Not only are these two events several *hundred* million years apart (making “many” too much of an understatement to be considered factual), he got them in the wrong order. The Oligocene is only a few dozen million years ago, well after the dinosaurs and into the age of mammals, whereas the Devonian predates the Triassic period by about 150 million years.

Granted, he likely (hopefully?) meant the Ordovician extinction (coming between the Cambrian and Devonian at about 440 million years ago), but still. All them fancy “O” words in science just get confusing, don’t they? :)

http://hannover.park.org/Canada/Mus[…]blecont.html seems to be a good “laypersons” overview of the history of extinctions.

Francis E Dec, Esq. must have sobered up just a little upon his death and, taking an interest in Creationism, begun channelling through Mr. Cummings.

Does anyone know what he’s talking with these “type” categorizations? Are the “type 1,” “type 2,” etc. categories part of his delusion?

Reed - kudos for admitting to the typo on “comic cloud.”

Perhaps it was Freudian? In any case, by far the funniest thing I’ve read in months. Thanks for the belly laugh!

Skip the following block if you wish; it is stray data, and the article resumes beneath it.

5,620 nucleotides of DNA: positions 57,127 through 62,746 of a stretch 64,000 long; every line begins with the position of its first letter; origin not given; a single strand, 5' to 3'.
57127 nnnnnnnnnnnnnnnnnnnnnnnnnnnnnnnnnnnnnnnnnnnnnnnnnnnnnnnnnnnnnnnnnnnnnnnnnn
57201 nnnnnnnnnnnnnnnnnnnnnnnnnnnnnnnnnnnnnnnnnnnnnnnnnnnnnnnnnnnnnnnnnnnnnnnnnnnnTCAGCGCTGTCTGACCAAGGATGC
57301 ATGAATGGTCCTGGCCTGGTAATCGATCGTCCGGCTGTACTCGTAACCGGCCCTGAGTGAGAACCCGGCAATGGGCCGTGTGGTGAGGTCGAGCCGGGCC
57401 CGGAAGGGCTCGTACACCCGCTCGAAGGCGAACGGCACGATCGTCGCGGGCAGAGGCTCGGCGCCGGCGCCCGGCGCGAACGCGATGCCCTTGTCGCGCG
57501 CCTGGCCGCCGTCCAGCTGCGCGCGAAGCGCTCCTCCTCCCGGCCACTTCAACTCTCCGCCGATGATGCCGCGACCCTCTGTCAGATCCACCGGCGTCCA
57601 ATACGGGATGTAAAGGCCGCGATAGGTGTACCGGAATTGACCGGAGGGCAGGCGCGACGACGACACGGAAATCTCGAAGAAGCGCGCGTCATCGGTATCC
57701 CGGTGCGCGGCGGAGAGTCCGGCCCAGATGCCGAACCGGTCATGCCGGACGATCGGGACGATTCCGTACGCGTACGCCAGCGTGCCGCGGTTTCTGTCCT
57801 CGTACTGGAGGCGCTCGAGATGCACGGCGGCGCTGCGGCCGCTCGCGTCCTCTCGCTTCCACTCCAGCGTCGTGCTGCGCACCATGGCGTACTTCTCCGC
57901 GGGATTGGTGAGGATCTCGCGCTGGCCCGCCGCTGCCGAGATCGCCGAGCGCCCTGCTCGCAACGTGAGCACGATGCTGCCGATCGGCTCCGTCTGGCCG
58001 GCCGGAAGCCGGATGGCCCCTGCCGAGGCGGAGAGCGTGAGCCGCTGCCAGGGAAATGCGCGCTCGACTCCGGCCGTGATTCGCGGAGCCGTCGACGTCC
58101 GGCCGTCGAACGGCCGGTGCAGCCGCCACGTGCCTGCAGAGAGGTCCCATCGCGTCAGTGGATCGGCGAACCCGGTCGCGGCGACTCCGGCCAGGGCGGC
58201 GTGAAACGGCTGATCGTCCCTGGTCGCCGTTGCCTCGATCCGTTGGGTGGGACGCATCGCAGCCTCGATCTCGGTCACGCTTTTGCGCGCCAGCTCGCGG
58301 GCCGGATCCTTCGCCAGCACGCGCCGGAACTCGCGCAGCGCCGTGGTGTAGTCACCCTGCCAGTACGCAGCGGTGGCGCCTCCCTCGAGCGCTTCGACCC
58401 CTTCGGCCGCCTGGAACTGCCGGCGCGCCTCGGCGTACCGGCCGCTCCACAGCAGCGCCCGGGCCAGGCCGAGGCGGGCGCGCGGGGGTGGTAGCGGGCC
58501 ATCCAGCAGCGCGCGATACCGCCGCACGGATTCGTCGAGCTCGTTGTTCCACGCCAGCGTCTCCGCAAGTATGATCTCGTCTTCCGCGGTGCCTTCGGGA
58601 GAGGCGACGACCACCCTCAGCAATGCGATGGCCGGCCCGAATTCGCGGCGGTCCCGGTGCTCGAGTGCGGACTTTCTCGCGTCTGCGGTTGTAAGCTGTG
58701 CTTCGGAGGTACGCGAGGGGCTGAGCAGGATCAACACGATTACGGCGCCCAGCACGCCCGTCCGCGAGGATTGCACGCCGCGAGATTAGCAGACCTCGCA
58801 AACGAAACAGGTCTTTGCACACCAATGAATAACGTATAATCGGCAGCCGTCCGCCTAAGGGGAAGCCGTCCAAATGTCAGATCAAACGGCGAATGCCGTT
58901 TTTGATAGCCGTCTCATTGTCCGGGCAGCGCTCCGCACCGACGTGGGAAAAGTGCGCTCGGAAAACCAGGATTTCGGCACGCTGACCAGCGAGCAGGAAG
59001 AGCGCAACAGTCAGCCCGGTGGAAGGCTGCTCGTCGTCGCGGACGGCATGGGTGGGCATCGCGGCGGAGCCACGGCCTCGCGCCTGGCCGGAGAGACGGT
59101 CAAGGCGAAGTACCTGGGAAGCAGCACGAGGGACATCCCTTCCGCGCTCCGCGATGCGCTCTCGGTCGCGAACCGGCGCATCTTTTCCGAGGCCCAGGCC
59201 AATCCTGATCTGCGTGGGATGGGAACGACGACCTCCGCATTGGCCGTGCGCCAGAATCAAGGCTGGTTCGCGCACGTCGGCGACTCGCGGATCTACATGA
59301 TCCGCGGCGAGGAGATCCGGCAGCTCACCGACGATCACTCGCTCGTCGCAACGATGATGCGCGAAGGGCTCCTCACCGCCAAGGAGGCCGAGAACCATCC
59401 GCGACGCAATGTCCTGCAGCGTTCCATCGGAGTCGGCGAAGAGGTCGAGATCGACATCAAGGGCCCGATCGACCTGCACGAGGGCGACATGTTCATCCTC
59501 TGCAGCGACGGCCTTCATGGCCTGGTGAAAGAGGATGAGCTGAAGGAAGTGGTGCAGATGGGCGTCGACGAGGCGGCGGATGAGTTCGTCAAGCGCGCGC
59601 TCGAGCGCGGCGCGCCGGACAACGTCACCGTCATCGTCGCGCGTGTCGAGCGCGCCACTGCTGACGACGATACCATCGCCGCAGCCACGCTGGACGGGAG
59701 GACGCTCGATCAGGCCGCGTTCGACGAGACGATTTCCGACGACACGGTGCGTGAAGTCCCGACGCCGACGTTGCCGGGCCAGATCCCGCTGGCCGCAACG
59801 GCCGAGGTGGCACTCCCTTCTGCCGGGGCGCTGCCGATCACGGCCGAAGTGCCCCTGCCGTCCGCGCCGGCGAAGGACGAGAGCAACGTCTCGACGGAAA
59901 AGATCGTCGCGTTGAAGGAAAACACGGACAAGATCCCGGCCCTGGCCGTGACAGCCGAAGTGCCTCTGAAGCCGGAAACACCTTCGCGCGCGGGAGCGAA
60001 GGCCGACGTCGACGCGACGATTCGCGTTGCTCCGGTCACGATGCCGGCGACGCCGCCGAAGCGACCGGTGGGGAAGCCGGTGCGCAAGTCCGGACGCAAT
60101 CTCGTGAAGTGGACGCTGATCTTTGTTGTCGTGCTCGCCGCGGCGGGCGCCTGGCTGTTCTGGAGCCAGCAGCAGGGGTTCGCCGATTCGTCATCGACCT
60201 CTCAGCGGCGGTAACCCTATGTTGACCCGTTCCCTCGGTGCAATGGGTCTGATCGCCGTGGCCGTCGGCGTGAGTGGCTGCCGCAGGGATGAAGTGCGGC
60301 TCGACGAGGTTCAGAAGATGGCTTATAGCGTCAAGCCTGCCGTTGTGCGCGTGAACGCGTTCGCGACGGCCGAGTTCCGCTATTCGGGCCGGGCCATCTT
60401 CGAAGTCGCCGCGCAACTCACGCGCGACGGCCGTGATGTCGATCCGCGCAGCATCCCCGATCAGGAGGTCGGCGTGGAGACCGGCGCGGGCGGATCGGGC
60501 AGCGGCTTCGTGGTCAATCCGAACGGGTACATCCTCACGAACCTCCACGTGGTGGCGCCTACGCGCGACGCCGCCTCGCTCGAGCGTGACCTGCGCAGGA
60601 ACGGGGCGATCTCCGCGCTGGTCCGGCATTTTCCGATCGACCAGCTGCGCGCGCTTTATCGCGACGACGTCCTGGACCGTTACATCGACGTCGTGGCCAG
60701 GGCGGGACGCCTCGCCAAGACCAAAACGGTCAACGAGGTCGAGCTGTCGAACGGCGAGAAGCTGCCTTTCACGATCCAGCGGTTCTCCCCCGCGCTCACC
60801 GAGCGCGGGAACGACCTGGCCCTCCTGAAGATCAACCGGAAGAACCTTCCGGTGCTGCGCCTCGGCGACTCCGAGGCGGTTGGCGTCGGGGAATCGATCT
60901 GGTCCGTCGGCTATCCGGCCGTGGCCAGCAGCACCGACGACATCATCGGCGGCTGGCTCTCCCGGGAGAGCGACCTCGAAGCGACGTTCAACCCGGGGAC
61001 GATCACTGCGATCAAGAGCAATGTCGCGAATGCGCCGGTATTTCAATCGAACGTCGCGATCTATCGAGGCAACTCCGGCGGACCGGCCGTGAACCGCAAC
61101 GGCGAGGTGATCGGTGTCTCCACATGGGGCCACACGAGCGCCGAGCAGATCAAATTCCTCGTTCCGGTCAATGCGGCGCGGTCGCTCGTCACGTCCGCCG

Damn! What an interesting application of Brown!

Well, I am certainly convinced! (It would be impolite to say of what.)

Interestingly, the “Anti-Deformation League” ‘typo’ is probably not a typo. Neo-nazis often derisively use this term when they refer to the ADL. Google bears this out. I don’t think it’s necessarily fair to infer that Cummings’ use of the term means that he’s also a neo-nazi, but it is a weird trivial sidebar nonetheless.

It could just be that both Cummings and the neo-nazis are functionally illiterate and using spellcheck…

Apparently, Dover and Kansas have also declined Cummings’s aid. How sloppy of a lawyer do you have to be to refuse expert testimony from “the foremost terrestrial authority on the book of Genesis”?

Good gravey I can’t believe I missed old Herman and on my own post no less. I love the opening paragraph.

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This page contains a single entry by Reed A. Cartwright published on June 25, 2005 4:42 AM.